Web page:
Written by Sonny Mallhi
Directed by Sonny Mallhi
Editor’s Note: the version we were supplied with was not the final cut of the film.
It’s Halloween in a tiny Texas town. Rose (Emily Van Raay) and Tommy (Andrew Creer) reconnect over childhood memories at their hometown’s holiday celebration featuring scary mazes, theatrical shows, and haunted hayrides. Recently back from war, Tommy is quiet and distant from his wife. Rose is hopeful for the future and nostalgic for the past, desperately seeking a rekindling with the husband she once knew. When their festivities are cut short by an argument, the night unravels into confusion and terror.
Intrigued by the promise of a thoughtful slasher and the nebulous plot description, I was stoked about Hurt. Stoked, I am no longer. I now understand why the synopsis was so ambiguous. Riding on the atmosphere of Halloween, very little happens in this underwhelming example of “elevated” horror that is more drab than provocative. With only 93 minutes of runtime, it takes over 50 minutes for any threats to materialize into something tangible. And even at that point, much of the action takes place off-screen. After slogging through nearly an hour of runtime, I wasn’t in the mood to keep waiting for something (anything!) interesting to happen.
Reminiscent of Harmony Korine, Hurt drifts between timelines with layered voiceovers in a dreamlike quality. Normally, I’m all in for slow burns and moody crescendos. I am a patient viewer. High body counts and blood splatter are not perquisites for a great slasher. Hurt could have employed a number of tools in favor of these, such as engaging personal conflict, empathy-earning character development, or creative cinematography. It opts to rely on its floaty style, repeating loosely-conceived notions about the realities of violence ad nauseum.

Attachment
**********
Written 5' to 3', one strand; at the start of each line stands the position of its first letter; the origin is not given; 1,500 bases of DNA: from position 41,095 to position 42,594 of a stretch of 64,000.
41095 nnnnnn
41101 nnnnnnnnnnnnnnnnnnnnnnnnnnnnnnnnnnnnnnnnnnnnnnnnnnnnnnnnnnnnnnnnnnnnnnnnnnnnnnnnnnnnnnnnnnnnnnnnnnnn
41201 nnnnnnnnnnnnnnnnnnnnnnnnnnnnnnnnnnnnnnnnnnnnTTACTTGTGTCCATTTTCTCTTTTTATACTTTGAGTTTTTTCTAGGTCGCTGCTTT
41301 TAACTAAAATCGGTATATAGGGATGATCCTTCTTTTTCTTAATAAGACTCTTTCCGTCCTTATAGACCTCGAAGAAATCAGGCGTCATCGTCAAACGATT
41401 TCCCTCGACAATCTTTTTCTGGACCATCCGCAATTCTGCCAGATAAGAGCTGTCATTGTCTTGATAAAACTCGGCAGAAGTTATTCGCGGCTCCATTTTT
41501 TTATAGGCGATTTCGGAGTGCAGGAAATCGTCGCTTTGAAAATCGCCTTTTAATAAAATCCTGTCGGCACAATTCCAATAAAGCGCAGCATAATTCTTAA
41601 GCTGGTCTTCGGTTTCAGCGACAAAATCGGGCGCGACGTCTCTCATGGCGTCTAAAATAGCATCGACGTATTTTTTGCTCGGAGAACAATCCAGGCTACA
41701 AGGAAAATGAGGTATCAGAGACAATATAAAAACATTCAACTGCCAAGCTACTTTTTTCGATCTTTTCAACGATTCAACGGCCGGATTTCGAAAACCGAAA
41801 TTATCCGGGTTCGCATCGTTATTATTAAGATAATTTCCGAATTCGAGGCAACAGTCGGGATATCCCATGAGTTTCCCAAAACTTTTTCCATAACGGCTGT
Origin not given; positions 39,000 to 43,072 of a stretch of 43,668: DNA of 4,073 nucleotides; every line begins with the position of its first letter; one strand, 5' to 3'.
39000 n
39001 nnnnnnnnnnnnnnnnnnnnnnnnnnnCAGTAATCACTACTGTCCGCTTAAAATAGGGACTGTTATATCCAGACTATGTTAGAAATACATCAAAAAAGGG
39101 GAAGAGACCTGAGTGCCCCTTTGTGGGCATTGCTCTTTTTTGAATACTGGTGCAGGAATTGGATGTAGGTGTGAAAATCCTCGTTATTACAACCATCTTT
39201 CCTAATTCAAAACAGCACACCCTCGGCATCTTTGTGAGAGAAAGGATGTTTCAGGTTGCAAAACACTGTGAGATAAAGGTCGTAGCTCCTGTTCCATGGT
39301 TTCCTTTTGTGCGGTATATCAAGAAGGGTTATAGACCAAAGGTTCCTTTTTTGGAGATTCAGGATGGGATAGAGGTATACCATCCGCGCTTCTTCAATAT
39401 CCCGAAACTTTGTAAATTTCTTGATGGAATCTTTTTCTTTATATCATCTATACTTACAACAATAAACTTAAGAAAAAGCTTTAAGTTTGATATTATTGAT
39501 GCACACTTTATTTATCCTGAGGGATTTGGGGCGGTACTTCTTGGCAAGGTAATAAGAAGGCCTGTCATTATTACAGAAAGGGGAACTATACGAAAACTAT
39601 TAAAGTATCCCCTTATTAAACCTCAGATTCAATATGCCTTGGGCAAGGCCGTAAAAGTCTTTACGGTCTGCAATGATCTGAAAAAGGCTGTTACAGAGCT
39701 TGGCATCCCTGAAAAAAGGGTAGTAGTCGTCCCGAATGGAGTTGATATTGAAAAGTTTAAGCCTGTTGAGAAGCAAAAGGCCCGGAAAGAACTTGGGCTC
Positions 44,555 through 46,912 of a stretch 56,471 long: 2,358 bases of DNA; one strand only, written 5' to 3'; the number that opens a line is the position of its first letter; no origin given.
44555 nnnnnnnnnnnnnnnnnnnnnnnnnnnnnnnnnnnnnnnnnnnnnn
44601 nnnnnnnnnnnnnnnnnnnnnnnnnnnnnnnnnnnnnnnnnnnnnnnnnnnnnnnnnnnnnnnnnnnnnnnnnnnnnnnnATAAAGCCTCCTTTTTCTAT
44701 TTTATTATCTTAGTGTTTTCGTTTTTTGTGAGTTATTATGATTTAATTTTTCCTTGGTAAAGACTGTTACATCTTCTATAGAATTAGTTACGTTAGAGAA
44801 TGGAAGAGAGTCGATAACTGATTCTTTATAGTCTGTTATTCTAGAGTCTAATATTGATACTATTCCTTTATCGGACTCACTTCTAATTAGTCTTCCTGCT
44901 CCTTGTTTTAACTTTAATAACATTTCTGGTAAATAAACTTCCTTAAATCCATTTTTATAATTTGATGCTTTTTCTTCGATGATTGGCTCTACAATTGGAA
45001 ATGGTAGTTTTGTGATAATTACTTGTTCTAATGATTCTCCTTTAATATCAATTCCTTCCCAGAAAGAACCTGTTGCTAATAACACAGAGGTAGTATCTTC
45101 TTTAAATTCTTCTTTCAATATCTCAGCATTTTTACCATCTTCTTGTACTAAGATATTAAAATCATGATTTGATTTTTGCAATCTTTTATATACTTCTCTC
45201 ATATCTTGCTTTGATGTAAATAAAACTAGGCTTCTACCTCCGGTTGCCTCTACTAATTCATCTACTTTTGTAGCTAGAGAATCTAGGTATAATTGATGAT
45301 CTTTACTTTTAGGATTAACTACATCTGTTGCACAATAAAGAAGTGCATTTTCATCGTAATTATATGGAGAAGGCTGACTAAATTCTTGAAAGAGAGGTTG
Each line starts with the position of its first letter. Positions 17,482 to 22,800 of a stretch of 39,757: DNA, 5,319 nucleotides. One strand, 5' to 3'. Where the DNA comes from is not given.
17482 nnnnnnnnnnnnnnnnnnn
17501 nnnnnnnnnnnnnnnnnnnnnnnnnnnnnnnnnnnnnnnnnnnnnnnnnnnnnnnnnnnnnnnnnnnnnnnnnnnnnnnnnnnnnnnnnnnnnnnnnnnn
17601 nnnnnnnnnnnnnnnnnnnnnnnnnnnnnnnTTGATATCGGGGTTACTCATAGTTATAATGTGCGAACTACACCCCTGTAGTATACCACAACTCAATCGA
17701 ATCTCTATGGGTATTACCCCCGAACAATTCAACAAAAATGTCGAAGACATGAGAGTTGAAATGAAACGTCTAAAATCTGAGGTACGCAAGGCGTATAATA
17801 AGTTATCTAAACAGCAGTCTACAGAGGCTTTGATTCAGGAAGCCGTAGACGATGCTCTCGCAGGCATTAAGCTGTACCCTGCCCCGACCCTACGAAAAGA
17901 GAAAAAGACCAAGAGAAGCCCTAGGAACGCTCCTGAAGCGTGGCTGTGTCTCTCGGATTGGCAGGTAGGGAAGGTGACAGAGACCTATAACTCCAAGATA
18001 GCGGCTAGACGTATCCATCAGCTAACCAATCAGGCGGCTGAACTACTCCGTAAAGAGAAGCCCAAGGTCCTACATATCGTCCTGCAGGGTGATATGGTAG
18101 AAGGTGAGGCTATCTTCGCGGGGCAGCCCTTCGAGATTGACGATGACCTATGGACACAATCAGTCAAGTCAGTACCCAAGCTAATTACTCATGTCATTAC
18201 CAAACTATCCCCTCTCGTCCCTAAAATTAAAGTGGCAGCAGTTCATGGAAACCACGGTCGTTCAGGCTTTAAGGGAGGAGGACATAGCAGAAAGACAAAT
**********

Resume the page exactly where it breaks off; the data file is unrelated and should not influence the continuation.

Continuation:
Frustratingly, there are some interesting themes Hurt left woefully underexploited. It contrasts our gleeful spectatorship of violent entertainment with the destabilizing trauma of real-world horrors. Tommy is understandably triggered upon his visit to the Halloween carnival. The fake blood, screaming performances, and prop weapons overwhelm the war veteran. Meanwhile, Rose giggles and smirks at the terrifying spectacle. “Hang the bitch,” she hollers as they watch a staged execution among a boisterous crowd of onlookers, reveling in an opportunity to cheer for death. Post-Traumatic Stress Disorder is something I’d love to see the horror genre explore in more depth. Hurt stumbles in its exploration, as a series of revelations at the end of the film undermine the most salient themes it presented. Instead of a conclusion that punctuates a statement about violent voyeurism, bloodlust, or PTSD, the movie slides in a confusing twist that only leaves questions about its intent.
Hurt asks a lot of its viewers, but never rewards them for their patience. I respect the thematic underpinnings and the choice to resist the slasher audience’s expectations of violence. I only wish its thesis was fully realized, with more interesting conflict throughout and with more poignance in the finale. The only feeling I walked away with was disappointment.
Hanging on by thin threads of arthouse ideas, Hurt unravels into an uninteresting slasher that’s not worth trudging through.